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Illinois child welfare officials defend leaving kids in jail after release
They say the state lacks resources to house some troubled kids but they’re working to fix the complicated problem.

Friday, June 24, 2022
WBEZ News
by Patrick Smith

Illinois officials are defending the state’s child welfare agency in the wake of a WBEZ report that the Department of Children and Family Services is routinely leaving kids in its care housed in juvenile jail.

A recent WBEZ investigation found that dozens of young people were being left to wait in the Cook County Juvenile Temporary Detention Center for weeks and even months after a judge had ordered their release. They are being left behind bars because their guardian, the state, is unable to find a better place to house them. People who work with the affected young people called the problem a “cruel” violation of the children’s civil rights.

But Keith Polan, chief deputy of child and clinical services for the Illinois Department of Children and Family Services, said the reporting and the response to it “misses a big part of the story:” how difficult it is to find suitable living arrangements for the kids stuck in jail.

“The story is the needs of these kids,” Polan said. “These kids have been identified that they need treatment, or they need specific supports to be successful in the community. And the challenge has been finding the best and most appropriate service and support for these kids.”

Polan is in charge of finding placements for the incarcerated young people in the agency’s care. He said he hears “directly” from case workers who are frustrated by the struggle getting young people out of jail and into more suitable homes.

“Nobody cares more about the kids than all of us here at DCFS,” Polan said in an interview with WBEZ. And he said the agency staff works every day “to find the most supportive and appropriate services and placement for these kids.”

The young people at the center of all this are referred to as “dually engaged” because they are involved with the child welfare system and the juvenile courts. Polan said justice involvement can make finding homes for the kids more difficult.

“The youth that are [waiting in jail] have significant mental health and behavior challenges, along with the involvement of the justice system,” Polan said. “So some of the behaviors that these clients exhibit that led to their incarceration make them that much more challenging to find the appropriate placement and service needs as compared to other kids with significant behavioral and emotional problems.”

Polan acknowledged that if the system was working how it is supposed to, the agency would have immediate placements for the young people once a judge ordered their release, regardless of the obstacles. But as things stand now, it is better to leave the kids locked up after their release date than place them somewhere outside of jail that doesn’t meet their needs.

But Richard Wexler, co-founder of the National Coalition for Child Protection Reform, which advocates for reducing the number of kids in the foster care system, said keeping kids in inappropriate settings like jails has a “horrific” impact on the young people.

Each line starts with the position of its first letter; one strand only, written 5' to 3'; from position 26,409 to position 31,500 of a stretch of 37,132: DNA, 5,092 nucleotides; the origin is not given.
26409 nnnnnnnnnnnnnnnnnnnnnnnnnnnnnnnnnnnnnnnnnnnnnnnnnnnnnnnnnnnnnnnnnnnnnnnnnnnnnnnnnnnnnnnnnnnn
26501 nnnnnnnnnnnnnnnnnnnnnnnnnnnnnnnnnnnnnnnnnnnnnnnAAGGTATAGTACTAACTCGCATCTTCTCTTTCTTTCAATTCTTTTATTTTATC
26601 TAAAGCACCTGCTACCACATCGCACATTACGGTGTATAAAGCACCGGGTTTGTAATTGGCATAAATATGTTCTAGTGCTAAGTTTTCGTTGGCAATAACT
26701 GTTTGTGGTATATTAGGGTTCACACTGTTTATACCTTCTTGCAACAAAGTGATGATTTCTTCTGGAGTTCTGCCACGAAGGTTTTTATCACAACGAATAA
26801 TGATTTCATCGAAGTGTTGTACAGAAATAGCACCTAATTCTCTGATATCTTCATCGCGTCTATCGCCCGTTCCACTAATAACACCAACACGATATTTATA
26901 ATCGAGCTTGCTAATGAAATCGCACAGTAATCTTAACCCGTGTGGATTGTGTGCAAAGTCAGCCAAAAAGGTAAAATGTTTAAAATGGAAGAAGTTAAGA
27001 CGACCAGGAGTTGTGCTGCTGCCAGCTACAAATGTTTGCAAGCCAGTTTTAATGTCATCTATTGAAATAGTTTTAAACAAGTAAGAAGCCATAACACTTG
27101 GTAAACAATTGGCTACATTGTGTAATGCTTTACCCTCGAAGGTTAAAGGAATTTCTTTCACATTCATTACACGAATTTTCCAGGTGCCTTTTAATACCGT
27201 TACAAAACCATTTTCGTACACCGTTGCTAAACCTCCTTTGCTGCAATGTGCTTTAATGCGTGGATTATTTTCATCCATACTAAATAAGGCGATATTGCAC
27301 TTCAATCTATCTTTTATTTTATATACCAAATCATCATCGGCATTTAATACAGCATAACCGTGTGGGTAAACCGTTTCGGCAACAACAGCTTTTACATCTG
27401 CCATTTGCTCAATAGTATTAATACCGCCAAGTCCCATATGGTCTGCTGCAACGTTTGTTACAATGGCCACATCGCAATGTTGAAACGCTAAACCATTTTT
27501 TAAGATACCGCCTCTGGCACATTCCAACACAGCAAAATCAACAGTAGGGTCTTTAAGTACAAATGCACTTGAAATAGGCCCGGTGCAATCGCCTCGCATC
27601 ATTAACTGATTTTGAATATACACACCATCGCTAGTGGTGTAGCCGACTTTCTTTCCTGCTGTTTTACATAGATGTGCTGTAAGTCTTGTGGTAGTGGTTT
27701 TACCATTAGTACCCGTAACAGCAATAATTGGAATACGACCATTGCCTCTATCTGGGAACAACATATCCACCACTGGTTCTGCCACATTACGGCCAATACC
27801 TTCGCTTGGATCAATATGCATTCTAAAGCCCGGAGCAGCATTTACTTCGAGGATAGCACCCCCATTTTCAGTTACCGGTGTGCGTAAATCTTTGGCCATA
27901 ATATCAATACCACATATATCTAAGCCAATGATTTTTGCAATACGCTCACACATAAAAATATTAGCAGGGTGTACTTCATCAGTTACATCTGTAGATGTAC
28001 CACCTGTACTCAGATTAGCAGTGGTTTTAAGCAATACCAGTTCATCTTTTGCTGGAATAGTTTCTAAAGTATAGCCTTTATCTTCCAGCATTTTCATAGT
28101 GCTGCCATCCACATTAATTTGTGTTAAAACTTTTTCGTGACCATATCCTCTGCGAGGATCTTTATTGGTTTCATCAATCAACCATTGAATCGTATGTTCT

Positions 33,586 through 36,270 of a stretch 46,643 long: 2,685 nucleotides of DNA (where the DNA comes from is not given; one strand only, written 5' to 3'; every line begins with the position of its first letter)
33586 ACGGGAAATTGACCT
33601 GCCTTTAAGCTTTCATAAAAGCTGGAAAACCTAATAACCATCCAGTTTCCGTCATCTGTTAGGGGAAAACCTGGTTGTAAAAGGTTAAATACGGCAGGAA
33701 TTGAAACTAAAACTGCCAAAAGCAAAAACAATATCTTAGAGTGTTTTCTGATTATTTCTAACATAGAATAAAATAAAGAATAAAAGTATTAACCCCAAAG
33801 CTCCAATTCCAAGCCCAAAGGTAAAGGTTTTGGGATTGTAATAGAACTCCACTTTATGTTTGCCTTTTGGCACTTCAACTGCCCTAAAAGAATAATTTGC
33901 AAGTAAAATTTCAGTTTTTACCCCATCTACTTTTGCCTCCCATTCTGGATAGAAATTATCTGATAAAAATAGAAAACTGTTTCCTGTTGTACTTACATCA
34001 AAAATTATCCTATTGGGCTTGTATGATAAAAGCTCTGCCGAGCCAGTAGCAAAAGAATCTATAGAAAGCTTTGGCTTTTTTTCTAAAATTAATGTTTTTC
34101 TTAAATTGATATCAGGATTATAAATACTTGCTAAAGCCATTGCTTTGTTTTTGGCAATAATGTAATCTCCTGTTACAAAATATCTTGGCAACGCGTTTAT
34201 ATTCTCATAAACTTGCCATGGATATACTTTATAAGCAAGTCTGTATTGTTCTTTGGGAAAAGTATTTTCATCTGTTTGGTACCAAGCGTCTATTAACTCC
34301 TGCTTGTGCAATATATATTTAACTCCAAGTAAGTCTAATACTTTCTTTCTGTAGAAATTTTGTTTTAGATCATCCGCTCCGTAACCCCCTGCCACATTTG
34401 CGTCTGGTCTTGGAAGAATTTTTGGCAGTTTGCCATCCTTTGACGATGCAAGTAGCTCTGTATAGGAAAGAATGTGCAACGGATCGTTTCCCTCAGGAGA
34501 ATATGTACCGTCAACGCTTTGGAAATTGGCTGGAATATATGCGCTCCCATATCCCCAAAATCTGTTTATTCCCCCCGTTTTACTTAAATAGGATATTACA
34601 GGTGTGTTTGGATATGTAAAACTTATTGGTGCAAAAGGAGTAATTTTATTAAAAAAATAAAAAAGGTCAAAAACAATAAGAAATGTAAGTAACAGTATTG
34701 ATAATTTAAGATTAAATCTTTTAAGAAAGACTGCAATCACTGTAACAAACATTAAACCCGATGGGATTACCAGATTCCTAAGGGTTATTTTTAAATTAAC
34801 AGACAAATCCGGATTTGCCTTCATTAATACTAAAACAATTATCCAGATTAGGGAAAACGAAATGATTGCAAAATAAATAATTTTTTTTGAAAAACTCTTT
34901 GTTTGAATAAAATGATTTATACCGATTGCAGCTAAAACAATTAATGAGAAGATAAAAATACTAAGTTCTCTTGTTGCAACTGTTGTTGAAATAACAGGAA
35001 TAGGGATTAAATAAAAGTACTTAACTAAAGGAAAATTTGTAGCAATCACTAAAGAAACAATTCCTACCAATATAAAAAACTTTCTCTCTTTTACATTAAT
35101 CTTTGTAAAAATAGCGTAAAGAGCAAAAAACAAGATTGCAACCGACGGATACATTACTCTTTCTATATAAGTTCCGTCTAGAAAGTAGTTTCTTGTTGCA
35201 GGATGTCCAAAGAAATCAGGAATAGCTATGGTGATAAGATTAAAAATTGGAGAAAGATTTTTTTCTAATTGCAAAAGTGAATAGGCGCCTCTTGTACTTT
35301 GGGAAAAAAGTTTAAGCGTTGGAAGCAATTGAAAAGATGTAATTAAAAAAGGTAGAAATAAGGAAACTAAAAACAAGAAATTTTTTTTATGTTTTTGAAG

“You are piling harm upon harm upon harm, and basically engaging in massive, at a minimum, emotional abuse of these children,” Wexler said.

And he scoffed at the agency’s insistence that finding placements for the incarcerated young people is more challenging or complex than critics realize.

“Of course it’s difficult, but doing the difficult stuff is your job. And it can be done,” Wexler said.

Illinois State Sen. Sara Feigenholtz, D-Chicago, said part of the solution lies in preventing so many young people from entering into the care of the state in the first place. She said the child welfare system is overwhelmed, and the focus needs to be on “keeping families together by helping them.”

Feigenholtz said she’s optimistic about the future of DCFS because of recent hires, and Gov. JB Pritzker’s decision to spend more money on the agency.

“We’re rebuilding, and we’re gonna get this. We’re committed to getting those kids out of those juvie centers,” Feigenholtz said.

She said to do that, the state will need to pay “handsomely” for support services that allow kids to get the mental and behavioral help they need while staying with their parents. Feigenholtz said some of the young people “languishing” in jail are there because their parents felt they had no choice but to give up custody so their child would be eligible for a broader array of state supports.

According to DCFS, about a quarter of the young people who waited in juvenile jail for DCFS to find placement became wards of the state only after they entered into the jail.

Polan said it is an “important distinction” that a quarter of the kids stuck in jail were not in the state’s care before being locked up.

“These are kids that their parents have chosen to not pick them up, relinquished their rights, and have come into DCFS care because of the challenges that these youth present,” Polan said. “So if we had a system that [could] meet these kids’ needs, other than coming into DCFS care, my guess would be that these parents would take that route.”

But Cook County Public Guardian Charles Golbert, who is in charge of legal representation for kids in DCFS, said the distinction is irrelevant.

“At the end of the day, it doesn’t matter,” Golbert said. “They’re required by law to have the placements that they need for all the kids…The law requires that they have placements for them [immediately], not two months after [they’re supposed to be released].”

Patrick Smith is a reporter on WBEZ’s Criminal Justice Desk. Follow him @pksmid. Email him at psmith@wbez.org.

 

 


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